South-Western Legal Studies in Business

Serious Threat to Kill President Not Protected by First Amendment
Description Appeals court held that a person who makes a knowing and willful threat to kill the president of the U.S. is not protected by First Amendment free speech right when the threat is not seen by others as a joke.
Topic Criminal Law
Key Words Murder Threat; Knowing and Willful; Free Speech
C A S E   S U M M A R Y
Facts Lockhart was convicted of making a threat to kill the president of the U.S. She had gone to the manager of a grocery store and, while requesting that she be hired, gave the manager a letter that said, among other things, "If George Bush refuses to see the truth and uphold the Constitution I will personally put a bullet in his head." This was reported to the Secret Service, who already had numerous threat letters from her. She was found guilty of threatening to kill the president and sentenced to 21 months in prison. She appealed, contending that her statement was protected by the First Amendment.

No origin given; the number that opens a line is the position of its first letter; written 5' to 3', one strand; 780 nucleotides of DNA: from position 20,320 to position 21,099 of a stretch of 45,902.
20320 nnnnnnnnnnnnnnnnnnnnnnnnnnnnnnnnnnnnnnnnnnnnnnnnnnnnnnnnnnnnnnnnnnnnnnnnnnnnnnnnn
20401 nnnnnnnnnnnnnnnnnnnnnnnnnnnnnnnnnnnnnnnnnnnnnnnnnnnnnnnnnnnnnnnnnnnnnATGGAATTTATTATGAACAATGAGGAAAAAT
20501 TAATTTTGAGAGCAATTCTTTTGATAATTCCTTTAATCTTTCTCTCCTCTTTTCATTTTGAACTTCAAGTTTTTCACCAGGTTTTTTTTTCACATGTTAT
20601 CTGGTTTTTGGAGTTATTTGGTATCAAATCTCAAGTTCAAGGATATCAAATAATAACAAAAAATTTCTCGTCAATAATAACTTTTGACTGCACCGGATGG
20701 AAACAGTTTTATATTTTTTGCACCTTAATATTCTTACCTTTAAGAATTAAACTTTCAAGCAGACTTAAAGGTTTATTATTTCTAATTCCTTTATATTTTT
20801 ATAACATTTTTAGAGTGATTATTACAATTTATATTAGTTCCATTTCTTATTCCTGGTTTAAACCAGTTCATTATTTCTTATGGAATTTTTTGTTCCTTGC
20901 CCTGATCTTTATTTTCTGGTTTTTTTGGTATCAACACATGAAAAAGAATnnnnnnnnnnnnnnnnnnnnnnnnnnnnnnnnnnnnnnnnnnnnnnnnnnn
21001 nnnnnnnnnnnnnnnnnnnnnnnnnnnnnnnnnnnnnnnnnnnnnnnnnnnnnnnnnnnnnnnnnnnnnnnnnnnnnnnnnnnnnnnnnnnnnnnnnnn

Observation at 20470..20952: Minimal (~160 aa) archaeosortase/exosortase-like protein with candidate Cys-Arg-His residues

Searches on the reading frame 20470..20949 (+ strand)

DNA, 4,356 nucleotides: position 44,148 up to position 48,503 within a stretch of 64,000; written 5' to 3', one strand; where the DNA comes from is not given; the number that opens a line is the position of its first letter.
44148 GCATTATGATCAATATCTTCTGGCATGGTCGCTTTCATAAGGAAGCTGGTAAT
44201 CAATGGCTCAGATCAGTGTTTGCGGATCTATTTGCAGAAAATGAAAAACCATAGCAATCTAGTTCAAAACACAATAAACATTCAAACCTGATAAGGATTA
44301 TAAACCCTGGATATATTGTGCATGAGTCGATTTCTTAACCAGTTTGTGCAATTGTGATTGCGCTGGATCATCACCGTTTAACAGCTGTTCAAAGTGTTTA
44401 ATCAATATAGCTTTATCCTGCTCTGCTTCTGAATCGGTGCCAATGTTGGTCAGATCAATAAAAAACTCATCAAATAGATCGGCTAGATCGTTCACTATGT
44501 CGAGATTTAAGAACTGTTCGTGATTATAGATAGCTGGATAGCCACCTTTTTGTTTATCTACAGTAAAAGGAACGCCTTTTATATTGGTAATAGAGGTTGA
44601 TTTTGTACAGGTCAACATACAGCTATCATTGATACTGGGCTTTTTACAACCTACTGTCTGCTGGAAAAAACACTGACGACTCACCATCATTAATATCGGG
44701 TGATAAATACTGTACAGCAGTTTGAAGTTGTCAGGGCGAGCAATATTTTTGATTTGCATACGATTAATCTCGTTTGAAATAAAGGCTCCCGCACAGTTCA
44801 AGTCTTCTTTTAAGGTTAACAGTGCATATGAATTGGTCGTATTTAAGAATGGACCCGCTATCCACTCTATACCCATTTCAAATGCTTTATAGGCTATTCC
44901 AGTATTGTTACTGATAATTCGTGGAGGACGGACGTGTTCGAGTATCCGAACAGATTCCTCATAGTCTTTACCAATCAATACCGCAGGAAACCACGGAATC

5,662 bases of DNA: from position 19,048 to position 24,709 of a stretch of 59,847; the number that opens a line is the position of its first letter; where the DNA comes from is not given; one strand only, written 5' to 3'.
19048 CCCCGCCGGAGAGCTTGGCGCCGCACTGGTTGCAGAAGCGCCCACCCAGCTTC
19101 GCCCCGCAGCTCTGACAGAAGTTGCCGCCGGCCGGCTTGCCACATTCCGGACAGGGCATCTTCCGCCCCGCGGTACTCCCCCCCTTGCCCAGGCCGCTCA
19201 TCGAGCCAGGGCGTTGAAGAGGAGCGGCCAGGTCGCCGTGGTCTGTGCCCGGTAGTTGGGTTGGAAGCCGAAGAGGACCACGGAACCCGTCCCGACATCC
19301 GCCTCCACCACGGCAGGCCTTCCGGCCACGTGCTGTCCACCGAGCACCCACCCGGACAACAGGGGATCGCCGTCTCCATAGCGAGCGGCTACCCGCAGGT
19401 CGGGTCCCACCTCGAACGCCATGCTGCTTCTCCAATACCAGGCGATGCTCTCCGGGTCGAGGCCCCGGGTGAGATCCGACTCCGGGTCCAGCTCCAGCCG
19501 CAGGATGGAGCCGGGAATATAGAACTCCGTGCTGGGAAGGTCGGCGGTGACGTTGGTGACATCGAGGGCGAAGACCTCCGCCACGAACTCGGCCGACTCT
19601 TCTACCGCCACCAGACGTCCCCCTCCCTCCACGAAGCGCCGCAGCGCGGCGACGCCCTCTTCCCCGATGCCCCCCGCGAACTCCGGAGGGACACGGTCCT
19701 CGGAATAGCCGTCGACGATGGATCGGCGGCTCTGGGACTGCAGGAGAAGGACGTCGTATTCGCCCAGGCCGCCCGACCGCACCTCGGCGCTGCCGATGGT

Affirmed. Lockhart knowingly and willfully made a threat to harm or kill the president, which constitutes a violation for which one may be convicted. Her contention that the statement is protected by the First Amendment as free speech, and that the statement was made as a joke, is contradicted by the evidence that the statement was made in a serious manner to a stranger, and so constitutes a "true threat," not a statement to be taken lightly.

Citation U.S. v. Lockhart, 382 F.3d 447 (4th Cir., 2004)

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